Our sophisticated algorithms ensure that Observer feedback is considered and constructive. Then we compare individual and Observer views, and advise on any significant similarities or differences between the two.
In short, adding Observer feedback to a Belbin Report gives teams, managers and coaches a wealth of information to unpack. It helps people to understand how others experience their behaviours, and offers practical advice and strategies to hone strengths and build on latent talents.
Observer Assessments are fundamental to Belbin. Because understanding our behaviour – and acting upon our understanding – helps us to work smarter and become more engaged in what we do.
Some of the Belbin Individual report pages that highlight the Observer feedback:

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Lindsay Lalla

Lindsay Lalla is the VP of Marketing and Client Support for Belbin North America. Most recently, she has been spearheading the introduction of the Belbin Team Role methodology into North America. Lindsay is a skilled facilitator, and also runs the Belbin Accreditation classes where she certifies others in the Belbin method.
Lindsay’s formal education is in instruction and performance. Combined with her 17 years of adult education experience, she brings a depth of understanding in how to deliver the highly experiential workshops that are a hallmark of the Belbin North America approach to education and organizational development.

Patrick Ballin

Patrick offers more than 25 years of experience with some of the most successful businesses in Europe as a consultant, change manager and executive coach.

He has helped many well-known organisations to get their ideas and projects off the ground by working with business leaders and their teams to optimise interaction, strategy and execution.
Patrick was Global Head of Supply Chain and Logistics Development for The Body Shop, an international retailer of ethical health and beauty products, and managed its change programme across 52 countries. In 2009, he set up the national redundancy coaching service, Rework, for the UK industry charity, Retail Trust. Patrick spent his earlier career with ACWL Group, one of the pioneering UK Apple Centres, where he was a divisional Director.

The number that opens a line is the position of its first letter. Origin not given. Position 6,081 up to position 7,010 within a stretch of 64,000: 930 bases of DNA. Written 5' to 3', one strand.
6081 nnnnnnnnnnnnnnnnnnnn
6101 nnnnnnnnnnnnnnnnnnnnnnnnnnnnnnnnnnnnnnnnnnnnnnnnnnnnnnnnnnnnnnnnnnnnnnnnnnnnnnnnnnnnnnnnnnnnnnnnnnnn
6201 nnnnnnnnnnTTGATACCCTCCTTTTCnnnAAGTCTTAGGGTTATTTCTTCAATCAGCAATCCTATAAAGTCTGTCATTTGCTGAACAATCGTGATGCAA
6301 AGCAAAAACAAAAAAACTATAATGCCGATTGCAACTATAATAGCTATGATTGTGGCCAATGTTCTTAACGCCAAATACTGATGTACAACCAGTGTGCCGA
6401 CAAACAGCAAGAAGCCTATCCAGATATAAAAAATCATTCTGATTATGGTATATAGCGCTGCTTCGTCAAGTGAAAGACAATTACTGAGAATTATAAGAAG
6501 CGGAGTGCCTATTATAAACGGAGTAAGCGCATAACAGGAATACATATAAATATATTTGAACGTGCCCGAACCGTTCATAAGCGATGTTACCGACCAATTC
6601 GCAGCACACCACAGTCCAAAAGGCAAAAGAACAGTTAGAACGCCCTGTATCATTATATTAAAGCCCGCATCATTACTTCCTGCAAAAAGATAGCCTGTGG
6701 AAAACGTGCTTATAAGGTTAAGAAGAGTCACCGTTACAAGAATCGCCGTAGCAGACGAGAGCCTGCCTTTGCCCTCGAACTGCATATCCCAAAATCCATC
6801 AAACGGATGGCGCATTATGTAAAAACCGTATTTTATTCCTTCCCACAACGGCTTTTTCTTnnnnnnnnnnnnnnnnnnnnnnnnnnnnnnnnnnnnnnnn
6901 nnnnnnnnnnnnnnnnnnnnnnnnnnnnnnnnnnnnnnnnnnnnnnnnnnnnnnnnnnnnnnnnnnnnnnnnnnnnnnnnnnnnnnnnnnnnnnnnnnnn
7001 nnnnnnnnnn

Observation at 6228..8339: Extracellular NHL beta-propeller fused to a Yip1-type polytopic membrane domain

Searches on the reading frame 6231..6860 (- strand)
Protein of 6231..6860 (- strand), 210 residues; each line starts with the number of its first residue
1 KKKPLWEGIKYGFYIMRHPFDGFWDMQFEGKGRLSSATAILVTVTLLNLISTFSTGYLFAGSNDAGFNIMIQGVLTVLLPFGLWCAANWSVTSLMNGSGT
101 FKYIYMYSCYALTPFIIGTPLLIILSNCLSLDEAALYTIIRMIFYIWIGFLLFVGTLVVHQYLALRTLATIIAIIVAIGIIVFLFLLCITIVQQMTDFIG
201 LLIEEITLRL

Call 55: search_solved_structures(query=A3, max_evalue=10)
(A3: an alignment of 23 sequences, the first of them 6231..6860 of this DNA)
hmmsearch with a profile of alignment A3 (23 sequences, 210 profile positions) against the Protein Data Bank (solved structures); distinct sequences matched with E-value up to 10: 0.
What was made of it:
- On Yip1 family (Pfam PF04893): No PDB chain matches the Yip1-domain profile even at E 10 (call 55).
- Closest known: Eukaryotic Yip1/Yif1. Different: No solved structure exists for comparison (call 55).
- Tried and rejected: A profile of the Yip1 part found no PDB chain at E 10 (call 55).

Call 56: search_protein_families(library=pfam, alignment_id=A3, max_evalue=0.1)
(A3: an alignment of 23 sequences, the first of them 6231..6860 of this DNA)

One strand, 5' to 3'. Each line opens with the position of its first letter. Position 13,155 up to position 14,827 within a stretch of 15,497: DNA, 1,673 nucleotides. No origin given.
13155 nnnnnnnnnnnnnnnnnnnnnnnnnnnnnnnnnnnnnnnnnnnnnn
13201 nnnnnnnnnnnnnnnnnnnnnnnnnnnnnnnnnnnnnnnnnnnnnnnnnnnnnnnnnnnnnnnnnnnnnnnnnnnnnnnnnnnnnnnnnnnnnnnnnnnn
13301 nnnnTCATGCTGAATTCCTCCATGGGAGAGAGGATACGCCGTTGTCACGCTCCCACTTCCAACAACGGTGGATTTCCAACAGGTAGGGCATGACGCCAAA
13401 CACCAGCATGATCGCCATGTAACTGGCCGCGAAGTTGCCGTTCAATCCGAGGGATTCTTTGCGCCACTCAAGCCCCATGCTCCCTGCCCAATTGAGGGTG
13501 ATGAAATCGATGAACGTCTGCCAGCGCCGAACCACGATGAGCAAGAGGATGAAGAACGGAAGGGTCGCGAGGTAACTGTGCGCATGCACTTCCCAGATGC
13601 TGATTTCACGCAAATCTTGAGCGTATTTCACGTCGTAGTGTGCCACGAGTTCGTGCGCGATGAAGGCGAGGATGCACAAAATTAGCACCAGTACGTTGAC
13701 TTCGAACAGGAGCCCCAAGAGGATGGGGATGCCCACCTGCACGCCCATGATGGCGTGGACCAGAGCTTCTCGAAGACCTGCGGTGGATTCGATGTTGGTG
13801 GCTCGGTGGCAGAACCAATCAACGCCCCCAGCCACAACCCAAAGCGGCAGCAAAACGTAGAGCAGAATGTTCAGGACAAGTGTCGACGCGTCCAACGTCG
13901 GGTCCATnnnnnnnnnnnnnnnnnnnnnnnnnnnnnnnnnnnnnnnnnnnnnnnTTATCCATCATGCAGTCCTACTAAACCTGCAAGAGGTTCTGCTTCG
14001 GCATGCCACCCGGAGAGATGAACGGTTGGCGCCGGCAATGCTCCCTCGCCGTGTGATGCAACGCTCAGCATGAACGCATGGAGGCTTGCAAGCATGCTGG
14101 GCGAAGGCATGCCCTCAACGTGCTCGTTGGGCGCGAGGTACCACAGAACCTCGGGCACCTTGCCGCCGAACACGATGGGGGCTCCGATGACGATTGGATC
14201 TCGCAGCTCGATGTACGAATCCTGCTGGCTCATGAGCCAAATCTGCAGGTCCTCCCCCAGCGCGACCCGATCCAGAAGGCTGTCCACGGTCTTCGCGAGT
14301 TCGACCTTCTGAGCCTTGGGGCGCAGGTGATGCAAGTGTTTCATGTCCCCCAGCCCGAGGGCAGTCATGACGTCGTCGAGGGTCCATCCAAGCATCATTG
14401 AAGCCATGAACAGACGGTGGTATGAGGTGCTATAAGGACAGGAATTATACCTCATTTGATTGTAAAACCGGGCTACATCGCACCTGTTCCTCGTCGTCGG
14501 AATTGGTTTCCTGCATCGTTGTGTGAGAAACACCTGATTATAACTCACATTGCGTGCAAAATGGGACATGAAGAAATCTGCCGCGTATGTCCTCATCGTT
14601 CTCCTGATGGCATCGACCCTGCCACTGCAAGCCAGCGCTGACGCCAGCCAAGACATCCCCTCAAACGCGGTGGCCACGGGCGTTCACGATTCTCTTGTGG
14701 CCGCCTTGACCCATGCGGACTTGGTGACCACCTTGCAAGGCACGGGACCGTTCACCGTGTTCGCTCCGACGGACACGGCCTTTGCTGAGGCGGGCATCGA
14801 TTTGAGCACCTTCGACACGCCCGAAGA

He holds an MA in Natural Sciences from the University of Cambridge, is a Visiting Lecturer for Brighton Business School, a Fellow of the RSA and coach for social enterprise incubator On Purpose.

Max Isaac

Max is the CEO of 3Circle Partners. He brings a depth of knowledge and experience from his career in general management and consulting in North America, England, Europe and Asia.
Max has assisted CEOs and senior leaders within client organizations with the design and implementation of Interaction Planning processes, team based organizational development programs and Lean Six Sigma initiatives.
Prior to moving into the field of organizational development, Max was the CFO for the Retail Division within The Molson’s Organization, where he took a lead role in growing the business to over $1 billion in revenues, doubling its size in four years through acquisitions and internal growth.
Max is co-author of Close The Interaction Gap, The Third Circle – Interactions That Drive Results, Setting Teams Up for Success and A Guide to Team Roles. He is also the contributing author of the Organizational Change sections of Mike George’s books Lean Six Sigma published in May 2002 and Lean Six Sigma for Service published in June 2003. Max is a registered CPA, CA in Canada. His undergraduate degree was earned at Witwatersrand University, South Africa.